Monday, October 25, 2004
October 21, 2004
INDONESIA: Ethnic Chinese Fear Discriminatory Economic Policies
As Indonesia's new leadership team confronts the challenge of revitalising the country's moribund economy, concern is being expressed in some quarters about how the government plans to implement reform. Indonesia's ethnic Chinese are especially worried that they could be the victims of discriminatory economic policies. Changes have been foreshadowed by the new vice-president, Jusuf Kalla.
Presenter/Interviewer: Marion MacGregor
Speakers: Edi Lembong, Chairman of the Chinese Indonesian Association; Sofyan Wanandi, Indonesian Chamber of Commerce; Jusuf Kalla, Vice President of the Republic of Indonesia (2004-2009).
MacGregor: Jusuf Kalla is no stranger to controversy. He was kicked out of the Indonesia's biggest party Golkar for running alongside Golkar rival Susilo Bambang Yudhoyono. Now as the president's second in command, the 62-year old businessman will have plenty of opportunities to stir the pot.
In the weeks before the September poll, Jusuf Kalla made it clear in his typical direct style that Indonesia's Chinese minority simply wasn't big enough to make it onto the election campaign radar.
Kalla: The Chinese community is only three or four percent in this country. In economics they are very important, but in elections three percent I mean not so important compared with the others.
MacGregor: What's worrying many Chinese Indonesians now is how that approach will translate into policy over the next few years. They've become especially jittery since the Jakarta daily, 'Sinar Harapan', quoted the vice-president last week saying he was considering changes to lending policies, that would lower interest rates on loans to a group mainly comprised of Pribumi or majority Indonesian businesspeople. As Jusuf Kalla explained in that pre-election interview, he wants a level playing field.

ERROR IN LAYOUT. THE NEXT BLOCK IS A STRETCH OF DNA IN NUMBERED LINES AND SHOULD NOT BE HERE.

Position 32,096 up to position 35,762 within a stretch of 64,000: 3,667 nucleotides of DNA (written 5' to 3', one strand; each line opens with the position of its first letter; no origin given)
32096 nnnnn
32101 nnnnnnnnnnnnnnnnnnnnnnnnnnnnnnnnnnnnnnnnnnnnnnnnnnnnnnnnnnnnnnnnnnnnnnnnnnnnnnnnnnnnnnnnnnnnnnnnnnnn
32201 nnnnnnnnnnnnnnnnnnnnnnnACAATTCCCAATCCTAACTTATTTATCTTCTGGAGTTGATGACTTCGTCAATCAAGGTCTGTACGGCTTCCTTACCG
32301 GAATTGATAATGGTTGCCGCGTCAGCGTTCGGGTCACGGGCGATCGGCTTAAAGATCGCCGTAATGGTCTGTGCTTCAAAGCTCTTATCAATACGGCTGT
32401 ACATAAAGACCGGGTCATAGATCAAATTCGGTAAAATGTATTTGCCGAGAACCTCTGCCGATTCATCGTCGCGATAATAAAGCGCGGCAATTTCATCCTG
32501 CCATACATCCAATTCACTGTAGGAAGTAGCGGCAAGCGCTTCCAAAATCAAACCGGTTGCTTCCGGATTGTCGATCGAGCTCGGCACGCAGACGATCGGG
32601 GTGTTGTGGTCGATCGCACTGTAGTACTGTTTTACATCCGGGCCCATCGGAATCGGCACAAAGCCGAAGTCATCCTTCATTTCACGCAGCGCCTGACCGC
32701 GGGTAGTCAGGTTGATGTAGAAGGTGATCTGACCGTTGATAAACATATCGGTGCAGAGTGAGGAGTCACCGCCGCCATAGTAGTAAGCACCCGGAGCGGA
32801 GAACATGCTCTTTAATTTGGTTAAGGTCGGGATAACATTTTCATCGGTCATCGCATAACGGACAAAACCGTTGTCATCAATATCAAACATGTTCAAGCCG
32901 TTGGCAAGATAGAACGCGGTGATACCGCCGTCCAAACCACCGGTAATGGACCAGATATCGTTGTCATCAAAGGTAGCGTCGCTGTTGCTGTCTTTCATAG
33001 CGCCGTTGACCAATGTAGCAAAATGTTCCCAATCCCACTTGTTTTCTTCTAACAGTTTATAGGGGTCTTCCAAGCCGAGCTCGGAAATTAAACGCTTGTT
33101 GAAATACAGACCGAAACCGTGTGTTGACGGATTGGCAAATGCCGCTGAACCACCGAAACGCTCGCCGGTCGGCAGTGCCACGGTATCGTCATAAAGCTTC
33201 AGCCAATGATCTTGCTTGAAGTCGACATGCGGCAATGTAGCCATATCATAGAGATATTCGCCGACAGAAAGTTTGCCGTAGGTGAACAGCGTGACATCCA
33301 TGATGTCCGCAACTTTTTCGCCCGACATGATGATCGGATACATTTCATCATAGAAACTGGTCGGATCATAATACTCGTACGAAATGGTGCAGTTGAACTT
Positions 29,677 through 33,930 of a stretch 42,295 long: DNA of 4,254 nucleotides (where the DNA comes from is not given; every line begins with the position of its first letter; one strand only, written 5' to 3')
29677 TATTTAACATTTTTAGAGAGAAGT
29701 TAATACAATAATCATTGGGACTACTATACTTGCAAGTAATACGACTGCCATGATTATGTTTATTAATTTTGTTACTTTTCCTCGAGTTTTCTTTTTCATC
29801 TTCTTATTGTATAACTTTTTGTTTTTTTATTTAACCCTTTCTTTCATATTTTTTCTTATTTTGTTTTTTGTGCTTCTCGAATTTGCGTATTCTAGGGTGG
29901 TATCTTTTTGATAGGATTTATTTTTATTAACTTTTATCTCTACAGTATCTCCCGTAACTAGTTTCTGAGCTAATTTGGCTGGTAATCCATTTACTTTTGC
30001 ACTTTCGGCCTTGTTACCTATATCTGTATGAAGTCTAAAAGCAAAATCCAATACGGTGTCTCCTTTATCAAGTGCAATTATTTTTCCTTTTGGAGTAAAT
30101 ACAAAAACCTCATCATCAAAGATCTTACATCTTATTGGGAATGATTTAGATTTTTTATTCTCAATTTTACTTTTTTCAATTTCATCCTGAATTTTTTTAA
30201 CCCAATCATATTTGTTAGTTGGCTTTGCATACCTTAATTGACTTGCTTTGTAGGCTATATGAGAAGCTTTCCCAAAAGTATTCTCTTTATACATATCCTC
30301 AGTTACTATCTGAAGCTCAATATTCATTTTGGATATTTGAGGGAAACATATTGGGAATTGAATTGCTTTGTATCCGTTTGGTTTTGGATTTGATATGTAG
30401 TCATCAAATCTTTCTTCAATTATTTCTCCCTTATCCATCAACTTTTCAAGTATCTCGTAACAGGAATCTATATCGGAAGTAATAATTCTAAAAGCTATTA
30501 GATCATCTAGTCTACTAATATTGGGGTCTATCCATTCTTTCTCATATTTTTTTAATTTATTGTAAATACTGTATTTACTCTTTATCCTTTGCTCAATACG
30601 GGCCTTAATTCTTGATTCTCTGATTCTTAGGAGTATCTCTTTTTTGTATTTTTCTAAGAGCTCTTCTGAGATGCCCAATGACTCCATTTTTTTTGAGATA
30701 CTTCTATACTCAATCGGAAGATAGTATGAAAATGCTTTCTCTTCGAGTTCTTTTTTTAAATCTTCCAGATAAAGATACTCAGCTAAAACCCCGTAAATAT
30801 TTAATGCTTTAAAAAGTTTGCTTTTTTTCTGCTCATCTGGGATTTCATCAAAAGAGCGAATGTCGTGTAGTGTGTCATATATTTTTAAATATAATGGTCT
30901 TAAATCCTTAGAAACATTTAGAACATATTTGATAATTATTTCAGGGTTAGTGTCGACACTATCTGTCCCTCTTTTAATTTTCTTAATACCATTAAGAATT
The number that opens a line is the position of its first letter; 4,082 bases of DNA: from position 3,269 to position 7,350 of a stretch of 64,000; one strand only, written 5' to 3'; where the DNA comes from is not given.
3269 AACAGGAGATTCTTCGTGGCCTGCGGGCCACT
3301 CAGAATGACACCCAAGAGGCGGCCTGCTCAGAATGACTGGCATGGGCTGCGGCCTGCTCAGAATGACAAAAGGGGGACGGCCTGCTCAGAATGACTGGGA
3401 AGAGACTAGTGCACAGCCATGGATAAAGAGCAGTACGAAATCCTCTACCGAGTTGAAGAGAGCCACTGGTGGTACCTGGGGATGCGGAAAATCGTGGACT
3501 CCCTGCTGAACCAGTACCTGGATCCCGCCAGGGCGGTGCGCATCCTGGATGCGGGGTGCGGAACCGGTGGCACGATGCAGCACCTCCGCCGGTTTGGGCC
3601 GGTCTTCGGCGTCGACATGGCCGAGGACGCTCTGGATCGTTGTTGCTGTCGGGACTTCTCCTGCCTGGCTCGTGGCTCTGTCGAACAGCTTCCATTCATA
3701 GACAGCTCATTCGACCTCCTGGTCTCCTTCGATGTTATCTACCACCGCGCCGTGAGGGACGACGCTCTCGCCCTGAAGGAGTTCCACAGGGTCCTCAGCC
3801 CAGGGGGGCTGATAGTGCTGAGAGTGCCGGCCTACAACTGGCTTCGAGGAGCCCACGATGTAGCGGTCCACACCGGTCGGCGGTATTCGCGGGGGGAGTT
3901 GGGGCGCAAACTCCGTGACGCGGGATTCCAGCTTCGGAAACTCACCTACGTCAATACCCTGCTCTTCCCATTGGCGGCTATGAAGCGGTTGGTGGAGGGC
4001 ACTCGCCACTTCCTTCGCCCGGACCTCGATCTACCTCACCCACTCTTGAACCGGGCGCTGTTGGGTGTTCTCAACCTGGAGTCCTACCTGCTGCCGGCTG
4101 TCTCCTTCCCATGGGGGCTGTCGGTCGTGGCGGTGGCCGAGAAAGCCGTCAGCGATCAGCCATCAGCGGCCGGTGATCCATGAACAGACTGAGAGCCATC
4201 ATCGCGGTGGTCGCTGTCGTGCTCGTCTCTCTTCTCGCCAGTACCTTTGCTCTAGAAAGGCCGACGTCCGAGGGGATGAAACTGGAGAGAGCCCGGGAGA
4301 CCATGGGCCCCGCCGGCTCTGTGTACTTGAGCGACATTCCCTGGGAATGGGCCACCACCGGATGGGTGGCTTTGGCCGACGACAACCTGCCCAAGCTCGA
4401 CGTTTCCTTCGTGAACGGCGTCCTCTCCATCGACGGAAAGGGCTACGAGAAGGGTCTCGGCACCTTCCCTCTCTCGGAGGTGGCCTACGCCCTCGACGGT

Kalla: We need affirmative action to increase the SMEs, Small and Medium Enterprises, to get a balance in economy, harmony in economy. Chinese community don't like that policy.
MacGregor: Not true, according to the chairman of the Chinese Indonesian Association, Edi Lembong.
Lembong: We, the Chinese Indonesian association genuinely and wholeheartedly would like to support the facilitating of weaker economic group, but without making any distinction based on ethnicity. Practically we have to admit, the truth that most of the weaker economic group belong to the so-called pribumi people, but we reject the idea of based on ethnicity.
MacGregor: So if the weaker economic group that was predominantly made up of indigenous or pribumi traders were offered soft loans, you wouldn't be against that?
Lembong: No, because there are also many many poor Chinese business people.
MacGregor: Even though by Jusuf Kalla's own admission, it would be 'pribumi' Indonesians who would benefit most from the changes, he denies that they're ethnically-based. At the same time he says the policy would reduce discrimination against Chinese Indonesians, whose economic success he says was what led to riots in 1998 in which over a thousand Chinese Indonesians died.
Kalla: Because this is important see for Chinese, if too many gap between small and medium usually Chinese, every five years there are firing, there are conflicts. This means for the security of Chinese, needed affirmative action.
MacGregor: That's a position that the Indonesian Chinese Association strongly rejects.
Lembong: We certainly will not agree with him about his analysis that the May riots of '98 was a direct cause of the gap between the wealthy and the poor people. We don't agree with his vision.
MacGregor: Some of Jusuf Kalla's critics are also concerned that he's trying to re-introduce a variation of the so-called Sistem Benteng, created by founding president Sukarno... a system that provided direct loans to pribumi business people and gave them control over the distribution of food.
But Sofyan Wanandi, who chairs the economic recovery committee of the Indonesian Chamber of Commerce says those claims have no basis.
Sofyan: During Sukarno time there was policies that the government is doing against discrimination against the Chinese community, and giving a lot of facilities to the pribumis. You know the problem now what everybody is talking about Jusuf Kalla according to me is not true, that he would like to come back to that old process. You know he's a businessman sometimes he is too direct, but cannot explain that in the right way and that creates a misjudgement also from the Chinese community about him. And according to me it's quite fair enough, but I don't believe there will be a policy from the government to discriminate and have a racial policy specially against the Chinese, I don't believe that.